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Plant Cell. 2012 Jan;24(1):245-58. doi: 10.1105/tpc.111.092221. Epub 2012 Jan 6.

The Arabidopsis nitrate transporter NRT2.4 plays a double role in roots and shoots of nitrogen-starved plants.

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RIKEN Plant Science Center, Tsurumi, Yokohama 230-0045, Japan.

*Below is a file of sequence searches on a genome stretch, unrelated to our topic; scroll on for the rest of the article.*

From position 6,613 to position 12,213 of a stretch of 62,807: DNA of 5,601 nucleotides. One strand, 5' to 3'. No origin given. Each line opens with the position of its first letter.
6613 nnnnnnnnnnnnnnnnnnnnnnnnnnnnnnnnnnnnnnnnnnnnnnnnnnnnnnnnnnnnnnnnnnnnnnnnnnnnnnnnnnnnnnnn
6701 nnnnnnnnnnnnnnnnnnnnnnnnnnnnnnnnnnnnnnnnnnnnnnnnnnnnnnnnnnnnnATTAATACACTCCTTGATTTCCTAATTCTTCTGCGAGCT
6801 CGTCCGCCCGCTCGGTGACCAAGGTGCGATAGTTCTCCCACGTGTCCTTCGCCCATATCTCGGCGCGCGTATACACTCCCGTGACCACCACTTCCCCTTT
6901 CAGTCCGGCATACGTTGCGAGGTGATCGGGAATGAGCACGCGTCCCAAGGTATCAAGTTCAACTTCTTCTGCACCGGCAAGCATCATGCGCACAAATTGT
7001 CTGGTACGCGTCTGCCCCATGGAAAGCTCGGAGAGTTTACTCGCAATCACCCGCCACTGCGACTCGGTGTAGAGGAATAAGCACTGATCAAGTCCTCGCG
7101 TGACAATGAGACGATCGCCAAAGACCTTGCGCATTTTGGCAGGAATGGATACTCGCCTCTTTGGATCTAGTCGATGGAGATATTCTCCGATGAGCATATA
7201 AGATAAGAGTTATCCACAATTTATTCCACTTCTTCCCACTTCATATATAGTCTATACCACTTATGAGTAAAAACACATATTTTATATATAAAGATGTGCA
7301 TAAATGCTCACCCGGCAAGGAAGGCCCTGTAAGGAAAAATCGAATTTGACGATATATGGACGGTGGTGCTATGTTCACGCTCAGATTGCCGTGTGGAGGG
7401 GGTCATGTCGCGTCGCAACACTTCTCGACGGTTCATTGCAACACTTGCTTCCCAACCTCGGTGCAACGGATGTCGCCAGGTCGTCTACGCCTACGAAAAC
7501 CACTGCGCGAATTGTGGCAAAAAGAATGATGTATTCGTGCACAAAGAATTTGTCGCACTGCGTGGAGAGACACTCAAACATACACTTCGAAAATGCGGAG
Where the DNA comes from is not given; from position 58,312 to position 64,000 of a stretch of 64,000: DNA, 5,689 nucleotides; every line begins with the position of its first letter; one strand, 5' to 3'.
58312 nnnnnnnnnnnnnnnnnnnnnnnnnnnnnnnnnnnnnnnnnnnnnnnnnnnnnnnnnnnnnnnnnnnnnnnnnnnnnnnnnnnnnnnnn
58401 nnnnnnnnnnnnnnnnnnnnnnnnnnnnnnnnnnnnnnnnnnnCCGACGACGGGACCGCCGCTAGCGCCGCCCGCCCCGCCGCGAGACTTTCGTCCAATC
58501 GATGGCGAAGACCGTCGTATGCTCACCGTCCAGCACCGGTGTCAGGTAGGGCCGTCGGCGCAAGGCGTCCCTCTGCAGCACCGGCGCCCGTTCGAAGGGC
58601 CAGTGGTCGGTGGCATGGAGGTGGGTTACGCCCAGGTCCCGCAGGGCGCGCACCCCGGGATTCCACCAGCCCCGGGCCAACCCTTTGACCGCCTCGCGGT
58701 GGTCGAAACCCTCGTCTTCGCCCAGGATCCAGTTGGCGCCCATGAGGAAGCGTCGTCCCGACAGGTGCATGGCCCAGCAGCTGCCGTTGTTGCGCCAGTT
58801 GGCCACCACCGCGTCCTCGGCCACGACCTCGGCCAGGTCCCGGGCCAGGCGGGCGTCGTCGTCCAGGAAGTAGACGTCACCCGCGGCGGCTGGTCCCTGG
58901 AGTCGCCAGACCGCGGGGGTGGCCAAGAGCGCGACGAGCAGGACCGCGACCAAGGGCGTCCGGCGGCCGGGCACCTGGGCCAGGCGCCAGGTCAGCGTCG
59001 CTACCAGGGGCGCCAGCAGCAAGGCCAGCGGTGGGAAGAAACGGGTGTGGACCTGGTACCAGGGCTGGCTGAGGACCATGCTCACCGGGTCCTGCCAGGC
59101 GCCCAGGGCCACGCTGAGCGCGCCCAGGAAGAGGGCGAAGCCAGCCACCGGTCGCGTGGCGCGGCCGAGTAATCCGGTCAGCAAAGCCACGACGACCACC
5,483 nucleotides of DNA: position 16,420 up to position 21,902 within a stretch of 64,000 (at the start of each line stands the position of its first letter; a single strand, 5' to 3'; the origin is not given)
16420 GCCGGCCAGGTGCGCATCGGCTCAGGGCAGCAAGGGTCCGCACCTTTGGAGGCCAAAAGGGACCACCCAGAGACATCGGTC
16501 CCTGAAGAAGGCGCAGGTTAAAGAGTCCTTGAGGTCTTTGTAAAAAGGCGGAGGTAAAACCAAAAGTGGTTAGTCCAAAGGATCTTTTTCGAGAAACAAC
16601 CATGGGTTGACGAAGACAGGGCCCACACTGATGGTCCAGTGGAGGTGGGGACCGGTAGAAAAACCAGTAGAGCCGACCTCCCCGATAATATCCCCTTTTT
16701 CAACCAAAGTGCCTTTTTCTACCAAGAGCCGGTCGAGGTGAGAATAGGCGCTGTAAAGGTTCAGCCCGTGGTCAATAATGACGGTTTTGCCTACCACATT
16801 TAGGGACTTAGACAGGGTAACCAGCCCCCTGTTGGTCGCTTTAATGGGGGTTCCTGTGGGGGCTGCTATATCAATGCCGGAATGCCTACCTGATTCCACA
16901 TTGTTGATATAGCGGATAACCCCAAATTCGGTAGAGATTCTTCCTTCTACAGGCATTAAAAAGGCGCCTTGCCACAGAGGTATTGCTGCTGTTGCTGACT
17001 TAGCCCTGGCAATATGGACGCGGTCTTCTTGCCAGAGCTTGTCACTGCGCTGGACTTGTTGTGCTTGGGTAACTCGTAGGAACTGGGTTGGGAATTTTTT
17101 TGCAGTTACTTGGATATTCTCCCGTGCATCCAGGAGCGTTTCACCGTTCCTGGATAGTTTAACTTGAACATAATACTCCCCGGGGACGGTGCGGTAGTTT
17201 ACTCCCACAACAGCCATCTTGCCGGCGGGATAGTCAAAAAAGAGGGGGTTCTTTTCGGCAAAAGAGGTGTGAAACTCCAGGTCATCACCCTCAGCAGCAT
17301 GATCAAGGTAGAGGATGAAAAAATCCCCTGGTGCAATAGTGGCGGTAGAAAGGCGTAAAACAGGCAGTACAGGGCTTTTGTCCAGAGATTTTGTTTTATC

Plants have evolved a variety of mechanisms to adapt to N starvation. NITRATE TRANSPORTER2.4 (NRT2.4) is one of seven NRT2 family genes in Arabidopsis thaliana, and NRT2.4 expression is induced under N starvation. Green fluorescent protein and β-glucuronidase reporter analyses revealed that NRT2.4 is a plasma membrane transporter expressed in the epidermis of lateral roots and in or close to the shoot phloem. The spatiotemporal expression pattern of NRT2.4 in roots is complementary with that of the major high-affinity nitrate transporter NTR2.1. Functional analysis in Xenopus laevis oocytes and in planta showed that NRT2.4 is a nitrate transporter functioning in the high-affinity range. In N-starved nrt2.4 mutants, nitrate uptake under low external supply and nitrate content in shoot phloem exudates was decreased. In the absence of NRT2.1 and NRT2.2, loss of function of NRT2.4 (triple mutants) has an impact on biomass production under low nitrate supply. Together, our results demonstrate that NRT2.4 is a nitrate transporter that has a role in both roots and shoots under N starvation.

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